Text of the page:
992 F2d 185 Scott v. Railroad Retirement Board

992 F.2d 185

John R. SCOTT, Petitioner,

No. 92-2540.

United States Court of Appeals,
Eighth Circuit.

Submitted Jan. 15, 1993.
Decided April 30, 1993.

Benny M. Tucker, Arkadelphia, AR, for petitioner.

Catherine C. Cook, Steven A. Bartholow, Edward S. Hintzke Jr., and Karl T. Blank, Chicago, IL, for respondent.

Before RICHARD S. ARNOLD, Chief Judge, MORRIS SHEPPARD ARNOLD, Circuit Judge, and HAMILTON,* District Judge.


view counter

John R. Scott asks us to review the decision of the Railroad Retirement Board denying him an occupational disability annuity under section 2(a)(1)(iv) of the Railroad Retirement Act of 1974, 45 U.S.C. § 231a(a)(1)(iv). The Board adopted the decision of the Hearings Officer, who determined that Mr. Scott was not disabled, as defined by section 223(d)(2)(A) of the Social Security Act, 42 U.S.C. § 423(d)(2)(A). Because this decision is not supported by substantial evidence, we reverse and remand for computation and awarding of benefits.



The Hearings Officer and the Board found that John Scott worked as a machine operator for the Missouri Pacific Railroad until March 29, 1985, when he hurt his back. This injury developed into severe, chronic back and leg problems, causing him pain and numbness and limiting the length of time he can stand or sit and the amount of weight he can lift. He takes prescription medicine to relieve the pain.


Mr. Scott also suffers from high blood pressure--for which he takes several drugs--and depression. At the time of the Hearing Officer's decision, he was forty-six years old and functionally illiterate. He can no longer do the work he did before the injury, and he cannot transfer the skills he learned at that job to other jobs.



The Hearings Officer, and by adoption the Board, decided that, while Mr. Scott was not working and suffers from severe impairments, his impairments did not singly or in combination equal any of the impairments listed by the Social Security Administration in the Listing of Impairments, 20 C.F.R. § 404, subpt. P, app. 1 (1992). They found he was not capable of performing the work he had done in the past. They went on to determine that he "retains the residual functional capacity to perform a significant amount of unskilled sedentary work that would enable him to alternate [sitting and standing] every hour to an hour and a half due to pain and discomfort," and that there are significant numbers of jobs available which fit that description.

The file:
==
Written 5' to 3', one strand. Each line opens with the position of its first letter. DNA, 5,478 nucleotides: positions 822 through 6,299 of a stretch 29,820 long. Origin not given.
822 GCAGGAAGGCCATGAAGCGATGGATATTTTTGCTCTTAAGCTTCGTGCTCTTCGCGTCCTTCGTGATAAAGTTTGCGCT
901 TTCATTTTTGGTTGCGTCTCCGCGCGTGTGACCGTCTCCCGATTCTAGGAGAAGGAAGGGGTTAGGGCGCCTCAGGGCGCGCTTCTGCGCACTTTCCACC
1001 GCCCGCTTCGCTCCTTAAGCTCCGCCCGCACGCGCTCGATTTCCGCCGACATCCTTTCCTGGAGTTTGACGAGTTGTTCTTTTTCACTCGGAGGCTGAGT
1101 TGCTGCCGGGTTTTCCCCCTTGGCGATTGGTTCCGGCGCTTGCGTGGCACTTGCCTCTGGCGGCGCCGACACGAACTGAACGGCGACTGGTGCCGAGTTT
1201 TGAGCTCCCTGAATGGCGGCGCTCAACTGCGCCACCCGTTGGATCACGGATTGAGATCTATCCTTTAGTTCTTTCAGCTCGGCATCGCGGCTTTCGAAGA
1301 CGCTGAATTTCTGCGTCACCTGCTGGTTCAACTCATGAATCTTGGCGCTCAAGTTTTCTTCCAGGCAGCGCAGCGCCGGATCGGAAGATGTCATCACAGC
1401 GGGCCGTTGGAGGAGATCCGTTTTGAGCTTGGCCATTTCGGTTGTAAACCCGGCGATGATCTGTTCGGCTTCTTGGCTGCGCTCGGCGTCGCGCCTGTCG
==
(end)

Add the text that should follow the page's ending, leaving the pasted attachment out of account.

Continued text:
We review the decision of the Board to determine whether that decision is supported by substantial evidence. Universal Camera Corp. v. National Labor Relations Board, 340 U.S. 474, 488, 71 S.Ct. 456, 465, 95 L.Ed. 456 (1951); Robinett v. Railroad Retirement Board, 929 F.2d 1343, 1345 (8th Cir.1991).


The Board applied the correct standard: that set out in 20 C.F.R. § 404.1520 (1992). Arp v. Railroad Retirement Board, 850 F.2d 466, 467 n. 2 (8th Cir.1988). In section 404.1520, the Social Security Administration designates a five-step procedure for deciding whether someone is disabled. The first two steps of this procedure require the petitioner to prove that he is not presently working and that he has a severe impairment. Step three provides that the petitioner is disabled if the impairment equals one of those listed in section 404, subpt. P, app. 1. Under the fourth step of this procedure, the petitioner bears the burden of proving that he cannot do his former work.


The Board found that while Mr. Scott did not have a listed impairment--such as would entitle him to a determination of disability under step three--he carried his burden at the fourth step by showing that he could not return to his past work. The burden of proof then shifted to the other side to prove that Mr. Scott could "perform other work, and that such jobs exist in substantial numbers in the national economy." Robinett v. Railroad Retirement Board, supra. This burden was not met.

view counter

The record establishes that Mr. Scott's ability to work in the future, his "residual functional capacity," was limited to an unskilled, sedentary job that would allow him to alternate sitting and standing every hour to an hour and a half. To show that such jobs existed, the Hearings Officer called a vocational expert. The expert described what and how many jobs were available to a person with various hypothetical impairments. Each time the expert was questioned about the jobs available to a person with all of Mr. Scott's impairments and other limitations, the expert testified that there was virtually nothing available (Tr. at 319-320, 321-322). The record does not contain any other evidence to satisfy the fifth step. Therefore, the Hearing Officer's conclusion that "there are significant numbers of unskilled jobs remaining which the appellant can do," is not supported by substantial evidence. The decision of the Board is reversed, and the cause remanded with instructions to compute and award benefits.


It is so ordered.


The Hon. Jean C. Hamilton, United States District Judge for the Eastern District of Missouri, sitting by designation